Besides direct resistance, people are finding ways to live outside the conventional financial system and, in the process, prefigure what might replace it. Complementary currencies, time banks, direct-to-consumer farm cooperatives, legal aid cooperatives, gift economy networks, tool libraries, medical cooperatives, child care cooperatives, and other forms of economic cooperation are proliferating in Greece and Spain, recalling traditional forms of communalism still present in societies not fully ‘modernized.’
Three-quarters of Americans carry some form of debt. Student debt stands at more than $1.3 trillion in the United States and averages more than $33,000 per graduating student. Municipalities around the country are cutting services to the bone, laying off employees, and slashing pensions to make payments on their debts. The same is true of entire nations, as creditors – and the financial markets that drive them – tighten their death grip on southern Europe, Latin America, Africa, and the rest of the world.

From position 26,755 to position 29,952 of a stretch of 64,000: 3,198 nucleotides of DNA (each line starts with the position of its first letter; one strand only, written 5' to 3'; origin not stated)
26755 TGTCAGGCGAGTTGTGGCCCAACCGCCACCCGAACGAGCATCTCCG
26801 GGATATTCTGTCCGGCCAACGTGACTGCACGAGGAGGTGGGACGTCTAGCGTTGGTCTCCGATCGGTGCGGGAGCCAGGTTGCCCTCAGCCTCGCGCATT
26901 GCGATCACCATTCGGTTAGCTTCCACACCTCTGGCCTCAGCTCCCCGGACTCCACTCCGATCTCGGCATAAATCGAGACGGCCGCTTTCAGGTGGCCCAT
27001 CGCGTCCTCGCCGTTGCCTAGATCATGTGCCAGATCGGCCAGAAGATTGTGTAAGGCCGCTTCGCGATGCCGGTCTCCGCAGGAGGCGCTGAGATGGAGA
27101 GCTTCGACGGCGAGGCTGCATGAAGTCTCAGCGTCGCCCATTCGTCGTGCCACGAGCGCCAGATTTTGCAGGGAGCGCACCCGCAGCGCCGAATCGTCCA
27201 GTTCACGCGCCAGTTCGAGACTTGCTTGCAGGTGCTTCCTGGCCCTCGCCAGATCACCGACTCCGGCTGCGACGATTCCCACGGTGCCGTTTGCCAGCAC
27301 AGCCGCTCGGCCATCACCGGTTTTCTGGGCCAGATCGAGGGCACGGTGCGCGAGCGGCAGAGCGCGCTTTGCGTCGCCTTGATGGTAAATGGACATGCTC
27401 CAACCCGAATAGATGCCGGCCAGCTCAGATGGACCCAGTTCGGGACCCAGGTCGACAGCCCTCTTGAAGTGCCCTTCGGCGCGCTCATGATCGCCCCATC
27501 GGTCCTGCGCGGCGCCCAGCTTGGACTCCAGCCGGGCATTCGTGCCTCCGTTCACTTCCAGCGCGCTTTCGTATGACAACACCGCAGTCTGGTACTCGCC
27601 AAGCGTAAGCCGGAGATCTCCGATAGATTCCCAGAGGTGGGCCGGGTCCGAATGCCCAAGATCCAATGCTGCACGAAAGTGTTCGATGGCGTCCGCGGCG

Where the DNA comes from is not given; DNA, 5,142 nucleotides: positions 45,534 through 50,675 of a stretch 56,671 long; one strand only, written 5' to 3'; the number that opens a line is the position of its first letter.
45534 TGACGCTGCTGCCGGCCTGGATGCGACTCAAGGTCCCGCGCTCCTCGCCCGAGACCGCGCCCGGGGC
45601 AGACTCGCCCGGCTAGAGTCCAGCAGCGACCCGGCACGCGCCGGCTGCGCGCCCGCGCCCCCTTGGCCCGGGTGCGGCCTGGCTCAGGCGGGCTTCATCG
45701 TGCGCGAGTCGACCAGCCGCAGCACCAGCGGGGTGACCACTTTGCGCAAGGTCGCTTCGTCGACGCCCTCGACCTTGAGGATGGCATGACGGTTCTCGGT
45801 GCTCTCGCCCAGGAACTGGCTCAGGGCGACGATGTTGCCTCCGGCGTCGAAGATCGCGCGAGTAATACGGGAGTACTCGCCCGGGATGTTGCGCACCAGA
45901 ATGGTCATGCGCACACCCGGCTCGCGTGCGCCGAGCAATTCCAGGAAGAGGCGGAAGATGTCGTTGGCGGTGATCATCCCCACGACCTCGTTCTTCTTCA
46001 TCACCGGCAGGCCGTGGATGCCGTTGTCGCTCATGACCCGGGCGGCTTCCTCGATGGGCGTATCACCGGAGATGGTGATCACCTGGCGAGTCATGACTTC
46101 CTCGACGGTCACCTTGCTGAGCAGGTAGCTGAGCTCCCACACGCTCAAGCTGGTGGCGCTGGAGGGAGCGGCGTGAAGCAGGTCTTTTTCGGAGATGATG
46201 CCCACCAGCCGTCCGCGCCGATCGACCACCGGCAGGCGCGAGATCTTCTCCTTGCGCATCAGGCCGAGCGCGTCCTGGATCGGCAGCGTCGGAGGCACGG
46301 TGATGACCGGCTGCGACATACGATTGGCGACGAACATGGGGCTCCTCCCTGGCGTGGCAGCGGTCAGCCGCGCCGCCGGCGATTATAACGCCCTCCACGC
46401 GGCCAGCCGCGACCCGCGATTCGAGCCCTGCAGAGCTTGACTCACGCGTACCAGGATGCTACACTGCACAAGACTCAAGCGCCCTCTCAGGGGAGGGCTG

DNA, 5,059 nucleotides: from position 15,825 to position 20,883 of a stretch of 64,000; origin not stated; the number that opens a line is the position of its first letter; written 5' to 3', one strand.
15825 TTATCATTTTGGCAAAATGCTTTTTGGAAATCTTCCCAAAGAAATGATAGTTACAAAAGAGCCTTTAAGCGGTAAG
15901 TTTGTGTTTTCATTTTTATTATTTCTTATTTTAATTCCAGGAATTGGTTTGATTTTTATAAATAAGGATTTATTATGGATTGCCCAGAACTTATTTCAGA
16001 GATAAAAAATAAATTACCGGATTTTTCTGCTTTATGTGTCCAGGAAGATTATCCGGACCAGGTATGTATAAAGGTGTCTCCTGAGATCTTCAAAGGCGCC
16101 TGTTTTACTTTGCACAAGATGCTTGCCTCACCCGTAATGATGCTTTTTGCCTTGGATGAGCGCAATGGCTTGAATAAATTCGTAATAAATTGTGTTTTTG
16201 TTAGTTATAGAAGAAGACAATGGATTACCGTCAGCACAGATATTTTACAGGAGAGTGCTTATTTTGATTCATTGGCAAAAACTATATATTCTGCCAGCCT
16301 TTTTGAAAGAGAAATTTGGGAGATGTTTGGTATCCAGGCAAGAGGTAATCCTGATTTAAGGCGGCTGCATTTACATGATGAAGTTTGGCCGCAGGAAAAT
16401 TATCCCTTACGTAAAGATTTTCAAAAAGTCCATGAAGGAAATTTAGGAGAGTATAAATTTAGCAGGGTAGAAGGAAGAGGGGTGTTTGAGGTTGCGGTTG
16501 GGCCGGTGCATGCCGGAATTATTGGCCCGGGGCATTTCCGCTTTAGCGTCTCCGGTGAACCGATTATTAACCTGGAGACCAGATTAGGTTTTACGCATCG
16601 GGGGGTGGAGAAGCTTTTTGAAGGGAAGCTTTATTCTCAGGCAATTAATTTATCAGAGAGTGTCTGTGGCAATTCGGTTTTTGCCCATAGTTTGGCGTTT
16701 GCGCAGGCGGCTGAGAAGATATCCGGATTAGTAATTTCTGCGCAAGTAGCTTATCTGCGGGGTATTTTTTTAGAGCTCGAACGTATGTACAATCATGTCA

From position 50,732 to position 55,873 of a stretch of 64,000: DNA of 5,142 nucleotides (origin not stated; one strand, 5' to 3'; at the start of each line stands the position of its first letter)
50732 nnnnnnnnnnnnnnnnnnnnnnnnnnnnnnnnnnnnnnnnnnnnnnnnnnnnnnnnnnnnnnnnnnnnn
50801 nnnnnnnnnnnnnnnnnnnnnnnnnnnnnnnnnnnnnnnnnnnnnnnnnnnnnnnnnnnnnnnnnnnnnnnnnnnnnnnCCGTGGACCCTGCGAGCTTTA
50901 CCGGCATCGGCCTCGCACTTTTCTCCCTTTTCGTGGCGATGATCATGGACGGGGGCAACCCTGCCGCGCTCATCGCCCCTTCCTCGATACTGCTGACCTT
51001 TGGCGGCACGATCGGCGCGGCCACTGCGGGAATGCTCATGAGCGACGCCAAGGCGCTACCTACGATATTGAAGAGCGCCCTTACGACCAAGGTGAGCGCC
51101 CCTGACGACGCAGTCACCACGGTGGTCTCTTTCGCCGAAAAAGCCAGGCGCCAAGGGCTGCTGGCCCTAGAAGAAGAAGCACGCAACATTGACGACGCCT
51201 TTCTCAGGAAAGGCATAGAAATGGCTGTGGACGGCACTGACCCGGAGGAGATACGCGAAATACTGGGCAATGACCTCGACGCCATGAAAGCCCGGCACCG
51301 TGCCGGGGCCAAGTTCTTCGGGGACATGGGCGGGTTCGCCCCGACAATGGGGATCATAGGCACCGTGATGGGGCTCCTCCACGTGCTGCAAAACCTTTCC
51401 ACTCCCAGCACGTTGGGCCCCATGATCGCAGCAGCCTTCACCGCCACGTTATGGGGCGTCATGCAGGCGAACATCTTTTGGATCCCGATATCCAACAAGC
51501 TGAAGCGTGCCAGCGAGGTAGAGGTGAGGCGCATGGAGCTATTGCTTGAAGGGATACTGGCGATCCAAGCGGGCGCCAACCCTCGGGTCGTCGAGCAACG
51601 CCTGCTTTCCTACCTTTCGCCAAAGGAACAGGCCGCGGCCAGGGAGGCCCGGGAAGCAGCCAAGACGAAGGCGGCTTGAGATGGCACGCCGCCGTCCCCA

If one debt can be nullified, maybe all of them can – not only for nations but for municipalities, school districts, hospitals, and individuals. That’s why the European authorities made such a humiliating example of Greece – they needed to maintain the principle of inviolability of debt. That’s also why hundreds of billions of dollars were used to bail out the creditors who made bad loans in the run-up to the 2008 financial crisis, but not a penny was spent bailing out the debtors.
Mass debt resistance would be catastrophic for the financial system, which is so highly leveraged and tightly interconnected that even a small disruption can result in systemic crisis. Let’s organize and spread awareness. We needn’t confront the banks, the bond markets, or the financial system alone.”